The cord-cutter’s dream of buying ESPN as a stand-alone channel will have to wait a little longer. In a conference call with analysts Tuesday, Bob Iger, chief executive of the Walt Disney Company, said ESPN’s corporate parent sees no compelling reason to take an over-the-top (OTT) version of the sports powerhouse to market anytime soon.
“It would be somewhat precipitous to do that now,” Iger said.
Discussing Disney’s estimate-shattering first-quarter earnings results, Iger faced multiple questions about Sling TV, a new streaming service from Dish Network Corp. that offers ESPN -- along with a dozen other cable channels -- for only $20 a month. Sling is the first service that lets sports fans watch live ESPN without a cable or satellite subscription.
The service has been cited as further evidence that the traditional cable bundle is an endangered species, but Iger said Sling TV is simply an attempt to convince millennials who have never had a cable subscription to sample a low-cost alternative. “We believe it’s a worthwhile experiment,” he said.
He went on to say Disney has no data about who or how many people have signed up for Sling TV since Dish launched it last week.
An increasing number of networks are offering OTT options, including HBO, CBS and Showtime. Most recently, Viacom Inc. said it will unveil a direct-to-consumer digital subscription service for Nickelodeon. The announcements come amid high-profile carriage disputes that have resulted in occasional blackouts for CBS, Viacom and others.
But Iger made it clear that for ESPN -- the most watched network on cable -- the bundled status quo is working fine, and an OTT version of the network is not on the immediate horizon. That said, he conceded that the market dynamics ultimately may shift and hinted that a direct-to-consumer ESPN is an eventual inevitability. He also said Disney is considering options for OTT products that would deliver Marvel Comics and "Star Wars" properties.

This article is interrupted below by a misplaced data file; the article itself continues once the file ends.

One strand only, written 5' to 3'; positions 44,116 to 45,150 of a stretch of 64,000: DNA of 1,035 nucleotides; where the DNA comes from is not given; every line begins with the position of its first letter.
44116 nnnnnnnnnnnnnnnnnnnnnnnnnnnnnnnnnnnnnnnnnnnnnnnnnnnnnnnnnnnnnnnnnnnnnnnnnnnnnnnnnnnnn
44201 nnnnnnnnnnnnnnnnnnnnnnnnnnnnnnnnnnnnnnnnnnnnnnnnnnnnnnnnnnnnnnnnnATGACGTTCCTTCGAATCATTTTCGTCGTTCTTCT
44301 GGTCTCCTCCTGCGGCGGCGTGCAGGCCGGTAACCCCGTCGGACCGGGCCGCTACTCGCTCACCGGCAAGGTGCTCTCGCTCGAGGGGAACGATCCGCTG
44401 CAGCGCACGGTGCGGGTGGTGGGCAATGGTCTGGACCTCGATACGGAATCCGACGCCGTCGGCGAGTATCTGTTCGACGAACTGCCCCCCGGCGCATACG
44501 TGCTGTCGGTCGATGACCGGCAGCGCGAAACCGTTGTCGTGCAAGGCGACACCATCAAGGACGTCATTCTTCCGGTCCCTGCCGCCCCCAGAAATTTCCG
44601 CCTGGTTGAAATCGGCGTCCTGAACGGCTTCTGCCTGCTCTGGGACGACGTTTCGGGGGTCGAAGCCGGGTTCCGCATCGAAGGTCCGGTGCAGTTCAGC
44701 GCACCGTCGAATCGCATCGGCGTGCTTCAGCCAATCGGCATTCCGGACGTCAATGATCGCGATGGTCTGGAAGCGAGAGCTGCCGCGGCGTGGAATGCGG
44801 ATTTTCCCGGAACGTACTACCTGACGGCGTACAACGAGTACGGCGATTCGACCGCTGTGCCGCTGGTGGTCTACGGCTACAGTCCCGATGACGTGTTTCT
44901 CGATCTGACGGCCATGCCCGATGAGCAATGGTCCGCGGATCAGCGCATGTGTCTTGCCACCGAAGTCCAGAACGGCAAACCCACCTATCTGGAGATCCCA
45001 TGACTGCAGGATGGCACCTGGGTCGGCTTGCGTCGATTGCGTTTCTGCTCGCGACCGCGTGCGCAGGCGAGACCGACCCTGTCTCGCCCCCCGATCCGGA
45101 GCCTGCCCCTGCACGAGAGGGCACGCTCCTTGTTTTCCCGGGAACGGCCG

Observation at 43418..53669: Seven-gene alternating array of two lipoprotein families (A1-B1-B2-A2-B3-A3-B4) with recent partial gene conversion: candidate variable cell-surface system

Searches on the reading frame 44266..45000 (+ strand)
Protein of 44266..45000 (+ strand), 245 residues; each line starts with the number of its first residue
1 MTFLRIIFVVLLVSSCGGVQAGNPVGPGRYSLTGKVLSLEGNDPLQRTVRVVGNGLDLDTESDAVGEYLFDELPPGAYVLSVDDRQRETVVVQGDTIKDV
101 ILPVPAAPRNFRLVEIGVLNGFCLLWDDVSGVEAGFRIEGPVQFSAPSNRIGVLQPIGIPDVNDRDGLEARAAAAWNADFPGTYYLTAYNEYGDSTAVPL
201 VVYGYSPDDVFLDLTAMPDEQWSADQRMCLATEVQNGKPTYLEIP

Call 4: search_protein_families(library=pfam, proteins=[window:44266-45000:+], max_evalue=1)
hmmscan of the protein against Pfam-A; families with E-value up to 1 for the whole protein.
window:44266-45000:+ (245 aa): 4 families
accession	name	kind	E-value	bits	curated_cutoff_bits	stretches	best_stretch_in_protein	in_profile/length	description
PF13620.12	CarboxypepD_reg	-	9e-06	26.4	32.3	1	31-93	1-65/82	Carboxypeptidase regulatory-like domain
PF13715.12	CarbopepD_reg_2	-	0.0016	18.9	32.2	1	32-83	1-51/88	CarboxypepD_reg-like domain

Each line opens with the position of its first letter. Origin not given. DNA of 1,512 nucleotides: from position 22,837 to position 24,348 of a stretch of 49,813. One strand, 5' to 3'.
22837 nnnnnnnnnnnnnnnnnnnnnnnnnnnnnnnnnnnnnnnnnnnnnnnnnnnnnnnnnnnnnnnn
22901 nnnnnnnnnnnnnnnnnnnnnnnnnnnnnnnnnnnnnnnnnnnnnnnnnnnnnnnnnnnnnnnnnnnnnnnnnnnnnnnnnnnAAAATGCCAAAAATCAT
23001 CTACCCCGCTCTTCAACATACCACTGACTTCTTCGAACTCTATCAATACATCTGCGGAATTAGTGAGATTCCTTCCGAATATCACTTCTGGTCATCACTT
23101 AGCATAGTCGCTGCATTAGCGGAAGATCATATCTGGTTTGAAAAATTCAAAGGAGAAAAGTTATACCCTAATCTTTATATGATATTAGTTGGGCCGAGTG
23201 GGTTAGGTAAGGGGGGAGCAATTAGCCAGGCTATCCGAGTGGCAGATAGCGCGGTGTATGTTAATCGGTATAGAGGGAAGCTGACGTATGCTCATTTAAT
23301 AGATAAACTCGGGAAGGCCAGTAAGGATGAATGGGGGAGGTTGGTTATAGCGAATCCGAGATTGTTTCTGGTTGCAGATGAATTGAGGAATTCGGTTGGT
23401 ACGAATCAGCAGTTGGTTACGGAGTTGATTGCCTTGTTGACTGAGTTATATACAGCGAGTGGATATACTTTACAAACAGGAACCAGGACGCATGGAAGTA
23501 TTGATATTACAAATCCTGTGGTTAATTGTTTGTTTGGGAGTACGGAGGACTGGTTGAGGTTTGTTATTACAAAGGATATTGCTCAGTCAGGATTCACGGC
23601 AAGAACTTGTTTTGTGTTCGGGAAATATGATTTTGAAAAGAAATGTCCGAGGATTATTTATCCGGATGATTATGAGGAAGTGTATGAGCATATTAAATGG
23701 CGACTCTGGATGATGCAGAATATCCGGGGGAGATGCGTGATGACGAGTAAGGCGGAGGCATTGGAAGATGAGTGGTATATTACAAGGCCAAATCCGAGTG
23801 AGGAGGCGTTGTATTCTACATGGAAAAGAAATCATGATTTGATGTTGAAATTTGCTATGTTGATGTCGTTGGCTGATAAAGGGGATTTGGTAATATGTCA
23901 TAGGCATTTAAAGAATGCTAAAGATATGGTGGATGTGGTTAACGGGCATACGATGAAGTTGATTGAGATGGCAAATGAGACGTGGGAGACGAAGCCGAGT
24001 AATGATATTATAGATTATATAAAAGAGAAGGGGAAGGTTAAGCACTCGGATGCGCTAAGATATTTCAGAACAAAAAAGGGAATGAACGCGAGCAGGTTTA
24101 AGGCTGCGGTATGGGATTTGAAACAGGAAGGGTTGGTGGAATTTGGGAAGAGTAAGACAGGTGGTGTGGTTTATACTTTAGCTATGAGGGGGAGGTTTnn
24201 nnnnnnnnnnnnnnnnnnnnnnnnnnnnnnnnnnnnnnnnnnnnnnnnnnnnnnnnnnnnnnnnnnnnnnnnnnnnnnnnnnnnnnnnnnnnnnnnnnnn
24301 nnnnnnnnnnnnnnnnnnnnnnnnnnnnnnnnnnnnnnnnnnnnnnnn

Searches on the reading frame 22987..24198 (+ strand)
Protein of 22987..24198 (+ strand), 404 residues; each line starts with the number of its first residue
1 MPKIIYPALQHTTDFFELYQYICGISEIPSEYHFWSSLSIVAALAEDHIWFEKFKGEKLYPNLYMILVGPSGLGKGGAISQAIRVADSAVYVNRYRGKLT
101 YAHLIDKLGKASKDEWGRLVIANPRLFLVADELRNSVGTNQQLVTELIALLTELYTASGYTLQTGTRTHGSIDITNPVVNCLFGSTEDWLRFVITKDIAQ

Disney reported record quarterly revenue of $13.31 billion on Tuesday, blowing past analysts’ estimates of $12.87 billion. The Burbank, California, media giant reported net income of $2.18 billion, a 19 percent increase over the same period last year. Diluted earnings per share rose 27 percent to $1.27, marking the sixth consecutive quarter of double-digit growth for the company. Analysts polled by Thomson Reuters had expected Disney to report only a modest increase in net income, in part due to difficult comparisons with last year, when “Frozen” fever was high.
More than a year after the animated phenomenon hit theaters, “Frozen” is the gift that keeps on giving. Iger called it the “biggest and fastest-growing toy property of the year.”
Read Disney’s full earnings results here.